The Suffocating Anger George Floyd’s Life Sparked


Members of the Petal-Hattiesburg community joined together for three days on the Petal City Hall lawn to remember George Floyd and peacefully protest in support of the Black Lives Matter movement. Photo by Brian Winters.

I wish I wasn’t writing this piece, but was compelled to do so. I’m sick and tired of being a young black man always watching my back out of fear for incidents like this, where George Floyd had a knee on his neck for 8 minutes, as if he was a dog and not human. 

On May 25, 2020, a Minneapolis store clerk at the Cup Foods convenience store called the police over what they believed was a counterfeit $20 bill handed to them by Floyd. 

Store workers went to speak with Floyd and his two acquaintances as they sat in a blue Mercedes until the cops arrived at 8:08 P.M. The cops walked into the store first, then met Floyd in his Mercedes at 8:09 P.M.

Two officers spoke with Floyd, then pulled him out of the car. Floyd didn’t resist being cuffed, sitting on the ground as his acquaintances were being questioned by authorities. 

At 8:14 P.M., a second cop car emerges as the original cops take Floyd across the street near the corner store. He falls to the ground, getting stood back up as the second group of cops go to the Mercedes to watch Floyd’s acquaintances.

At 8:17 P.M., a third cop car, under the supervision of officers Derek Chauvin and Tou Thao, emerges as the four original officers move Floyd from the driver’s side of the squad car to the passenger side. He is then brutally forced to the ground. 17-year-old Darnella Frazier recorded and posted the next 8 minutes so the globe could witness his last breaths. Between his wails and grunts, you can hear Floyd saying, “I can’t breathe, officer” and “They’re going to kill me”. 

Five minutes into this disheartening viral video, onlookers try to step in and help Floyd, who is now unconscious, only to be threatened with mace by Chauvin and Thao, keeping all citizens back as life flees from Floyd’s body.

It was there, on the corner of East 38th Street and Chicago Avenue, that this man was murdered. Not passing away, not dying, but murdered. 

It was on this corner that the humanity and respect for Floyd’s body as a black man in America held no value, respect or worth in the eyes of Chauvin. 

It was on this corner where the boiling point on the issue of police brutality spilt over.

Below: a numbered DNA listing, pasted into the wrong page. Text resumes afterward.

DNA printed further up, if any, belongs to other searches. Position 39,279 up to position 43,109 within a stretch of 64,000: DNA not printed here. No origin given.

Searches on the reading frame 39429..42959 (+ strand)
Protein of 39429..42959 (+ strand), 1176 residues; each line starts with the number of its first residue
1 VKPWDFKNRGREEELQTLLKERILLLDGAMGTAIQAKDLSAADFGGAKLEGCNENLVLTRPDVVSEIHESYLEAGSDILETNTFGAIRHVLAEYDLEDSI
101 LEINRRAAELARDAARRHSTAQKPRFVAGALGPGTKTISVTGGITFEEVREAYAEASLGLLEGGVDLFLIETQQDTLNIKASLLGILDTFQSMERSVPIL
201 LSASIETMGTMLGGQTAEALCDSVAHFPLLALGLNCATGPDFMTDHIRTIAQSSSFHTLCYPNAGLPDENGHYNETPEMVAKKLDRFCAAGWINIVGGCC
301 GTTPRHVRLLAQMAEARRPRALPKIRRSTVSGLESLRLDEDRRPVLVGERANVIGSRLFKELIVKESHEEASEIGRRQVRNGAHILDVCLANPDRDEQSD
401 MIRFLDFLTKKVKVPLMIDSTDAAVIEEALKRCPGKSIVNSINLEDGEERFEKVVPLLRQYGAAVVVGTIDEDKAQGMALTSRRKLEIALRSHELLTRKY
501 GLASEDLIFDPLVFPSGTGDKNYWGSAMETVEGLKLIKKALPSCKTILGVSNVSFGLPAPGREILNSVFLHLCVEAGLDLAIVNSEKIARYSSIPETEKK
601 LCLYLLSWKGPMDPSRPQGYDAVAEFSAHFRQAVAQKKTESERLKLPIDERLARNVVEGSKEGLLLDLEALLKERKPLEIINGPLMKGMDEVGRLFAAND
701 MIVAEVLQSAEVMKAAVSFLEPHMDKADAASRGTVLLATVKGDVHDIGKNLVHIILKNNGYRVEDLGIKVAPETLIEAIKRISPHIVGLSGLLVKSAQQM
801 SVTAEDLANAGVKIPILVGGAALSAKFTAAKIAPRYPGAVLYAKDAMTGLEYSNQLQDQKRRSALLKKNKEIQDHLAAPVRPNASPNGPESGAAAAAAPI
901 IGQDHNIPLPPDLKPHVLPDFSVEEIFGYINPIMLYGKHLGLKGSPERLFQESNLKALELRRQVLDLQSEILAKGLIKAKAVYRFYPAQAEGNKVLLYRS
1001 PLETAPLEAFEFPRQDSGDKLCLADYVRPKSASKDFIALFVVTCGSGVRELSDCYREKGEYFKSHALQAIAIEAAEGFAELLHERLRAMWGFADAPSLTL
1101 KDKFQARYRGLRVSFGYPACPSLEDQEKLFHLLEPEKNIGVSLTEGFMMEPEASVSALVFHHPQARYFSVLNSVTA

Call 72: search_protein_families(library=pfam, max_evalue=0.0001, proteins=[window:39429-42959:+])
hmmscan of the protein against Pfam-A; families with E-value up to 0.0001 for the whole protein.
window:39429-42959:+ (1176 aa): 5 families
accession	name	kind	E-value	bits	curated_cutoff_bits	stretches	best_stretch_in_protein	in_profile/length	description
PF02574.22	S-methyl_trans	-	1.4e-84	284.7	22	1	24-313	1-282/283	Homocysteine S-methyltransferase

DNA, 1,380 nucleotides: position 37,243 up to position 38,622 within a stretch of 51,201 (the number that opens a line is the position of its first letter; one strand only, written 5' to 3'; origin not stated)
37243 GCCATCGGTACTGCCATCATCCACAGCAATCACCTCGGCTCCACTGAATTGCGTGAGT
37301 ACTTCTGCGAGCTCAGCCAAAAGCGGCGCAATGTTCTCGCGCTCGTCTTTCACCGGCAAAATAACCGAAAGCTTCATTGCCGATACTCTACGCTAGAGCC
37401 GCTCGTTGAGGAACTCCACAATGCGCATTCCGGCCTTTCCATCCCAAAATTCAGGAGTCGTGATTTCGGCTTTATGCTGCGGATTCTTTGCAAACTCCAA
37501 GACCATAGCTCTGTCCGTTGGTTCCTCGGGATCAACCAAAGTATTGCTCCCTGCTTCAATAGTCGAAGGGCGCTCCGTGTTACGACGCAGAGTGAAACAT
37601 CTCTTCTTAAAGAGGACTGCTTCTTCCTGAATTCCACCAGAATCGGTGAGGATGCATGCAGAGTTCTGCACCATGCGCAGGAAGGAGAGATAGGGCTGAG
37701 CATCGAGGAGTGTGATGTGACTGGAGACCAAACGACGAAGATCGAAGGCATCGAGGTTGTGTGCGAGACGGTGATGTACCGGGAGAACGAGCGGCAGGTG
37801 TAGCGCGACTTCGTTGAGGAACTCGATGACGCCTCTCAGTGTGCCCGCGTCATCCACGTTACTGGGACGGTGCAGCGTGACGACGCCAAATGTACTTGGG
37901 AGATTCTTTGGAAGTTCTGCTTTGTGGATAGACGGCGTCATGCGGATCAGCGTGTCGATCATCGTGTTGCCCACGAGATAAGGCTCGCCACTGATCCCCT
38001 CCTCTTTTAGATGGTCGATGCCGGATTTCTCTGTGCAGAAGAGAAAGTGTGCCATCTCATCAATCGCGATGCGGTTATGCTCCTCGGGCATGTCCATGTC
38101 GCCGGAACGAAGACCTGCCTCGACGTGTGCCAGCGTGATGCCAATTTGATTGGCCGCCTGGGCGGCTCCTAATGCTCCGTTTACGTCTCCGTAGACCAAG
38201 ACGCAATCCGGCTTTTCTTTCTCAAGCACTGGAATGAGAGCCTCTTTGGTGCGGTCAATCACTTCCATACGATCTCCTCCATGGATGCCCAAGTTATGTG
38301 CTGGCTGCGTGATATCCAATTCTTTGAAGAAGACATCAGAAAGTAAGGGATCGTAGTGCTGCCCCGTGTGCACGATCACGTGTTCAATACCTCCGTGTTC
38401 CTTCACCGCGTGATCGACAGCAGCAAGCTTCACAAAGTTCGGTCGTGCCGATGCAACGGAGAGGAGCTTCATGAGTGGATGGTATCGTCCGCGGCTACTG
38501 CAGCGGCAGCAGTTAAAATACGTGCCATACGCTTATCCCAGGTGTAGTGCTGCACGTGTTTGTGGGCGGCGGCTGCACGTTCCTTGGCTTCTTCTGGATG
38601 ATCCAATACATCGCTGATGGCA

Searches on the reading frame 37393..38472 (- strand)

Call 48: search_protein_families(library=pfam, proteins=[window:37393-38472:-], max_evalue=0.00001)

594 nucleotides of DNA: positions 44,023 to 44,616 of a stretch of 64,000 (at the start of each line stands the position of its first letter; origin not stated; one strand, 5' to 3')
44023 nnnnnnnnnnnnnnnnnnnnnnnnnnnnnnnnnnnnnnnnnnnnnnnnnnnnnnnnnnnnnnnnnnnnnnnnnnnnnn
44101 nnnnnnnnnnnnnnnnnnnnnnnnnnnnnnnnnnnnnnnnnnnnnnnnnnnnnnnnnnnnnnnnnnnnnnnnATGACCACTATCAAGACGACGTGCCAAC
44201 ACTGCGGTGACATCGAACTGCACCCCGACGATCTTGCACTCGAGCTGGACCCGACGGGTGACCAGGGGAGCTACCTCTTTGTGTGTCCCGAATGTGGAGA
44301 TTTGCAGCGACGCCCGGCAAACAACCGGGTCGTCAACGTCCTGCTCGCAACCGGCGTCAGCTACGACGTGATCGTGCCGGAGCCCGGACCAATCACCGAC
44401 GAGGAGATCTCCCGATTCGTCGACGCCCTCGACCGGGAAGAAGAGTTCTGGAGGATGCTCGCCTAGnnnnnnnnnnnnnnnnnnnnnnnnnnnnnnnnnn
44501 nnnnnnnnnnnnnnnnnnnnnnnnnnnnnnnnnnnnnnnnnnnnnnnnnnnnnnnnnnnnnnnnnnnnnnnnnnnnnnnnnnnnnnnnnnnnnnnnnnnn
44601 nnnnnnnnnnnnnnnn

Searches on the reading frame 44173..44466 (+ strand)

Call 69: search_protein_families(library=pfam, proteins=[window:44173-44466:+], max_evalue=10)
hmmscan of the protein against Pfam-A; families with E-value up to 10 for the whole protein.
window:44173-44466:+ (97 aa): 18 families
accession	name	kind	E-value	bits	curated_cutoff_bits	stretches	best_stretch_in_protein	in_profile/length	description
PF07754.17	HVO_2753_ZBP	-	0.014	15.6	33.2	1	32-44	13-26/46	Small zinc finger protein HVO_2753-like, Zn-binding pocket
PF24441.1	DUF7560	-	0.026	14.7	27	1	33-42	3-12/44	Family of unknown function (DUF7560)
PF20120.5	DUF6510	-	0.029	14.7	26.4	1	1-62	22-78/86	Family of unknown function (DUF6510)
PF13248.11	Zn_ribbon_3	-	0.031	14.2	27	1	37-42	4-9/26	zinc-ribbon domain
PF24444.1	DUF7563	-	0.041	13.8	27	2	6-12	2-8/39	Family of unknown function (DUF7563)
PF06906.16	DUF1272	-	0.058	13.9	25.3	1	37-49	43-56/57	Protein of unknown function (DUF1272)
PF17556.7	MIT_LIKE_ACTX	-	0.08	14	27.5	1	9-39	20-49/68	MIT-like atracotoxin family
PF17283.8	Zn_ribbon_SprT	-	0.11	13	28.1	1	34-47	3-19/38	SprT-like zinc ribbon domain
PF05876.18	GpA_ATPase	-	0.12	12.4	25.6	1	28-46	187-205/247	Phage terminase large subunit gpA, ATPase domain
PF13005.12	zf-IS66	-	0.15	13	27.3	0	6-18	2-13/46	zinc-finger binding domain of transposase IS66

The rise to fiery riots was not immediate, but understandable, considering the terrible treatment black people still go through everyday in the supposed land of freedom, equality and opportunity for all. 

Time and time again, as recently as this past April and May, white people face no consequences for protesting with guns, knives and vests over haircuts and foot massages in the middle of a global pandemic in states like Wisconsin, Michigan and Arizona. Why aren’t they being arrested and facing subjective treatment from officers when they scream literally inches away from their faces? Why do police officers stay calm or even back away from white protestors, instead telling them to calm down, pleading for them not to get arrested or hurt?

I could never imagine a photo or video of black people expressing their anger in this manner with officers casually continuing to minding their business.

Instead, when black people break social distancing guidelines to protest, officers slam them onto the ground and into cars to make an arrest, showing no hesitation to cuff or hurt a person of color. 

When black people peacefully protest Floyd’s death in Minneapolis, they have tear gas thrown at them and rubber bullets shot at them. Even when they try to recover from this, they are allegedly denied fair treatment at a local Target which supports local officers

When we protest and riot over the same things white people do , Trump tweets that white people are “good people, but they are angry” and black people are “THUGS” dishonoring the memory of George Floyd”.

Constant restrictions of black people’s human rights made their sadness transform into anger and frustration, as they are still living in a country built on and thriving off of 400 years of hatred, racism and enslavement. 

Black people have the right to be mad living in these conditions, still being treated like second-class citizens in 2020. 

Violence has been inflicted on African-Americans since the creation of the Trans-Atlantic Slave Trade, where some slaves were thrown into the ocean and drowned to make the cargo ships lighter.

Even after separating families at slave auctions and years of being considered 3/5ths of a person, it took African-Americans being beaten to death, jailed and blackballed without raising a finger to white people in the Civil Rights movement just to be equal under law. Still, hatred persisted, as MLK was assassinated as a peaceful leader.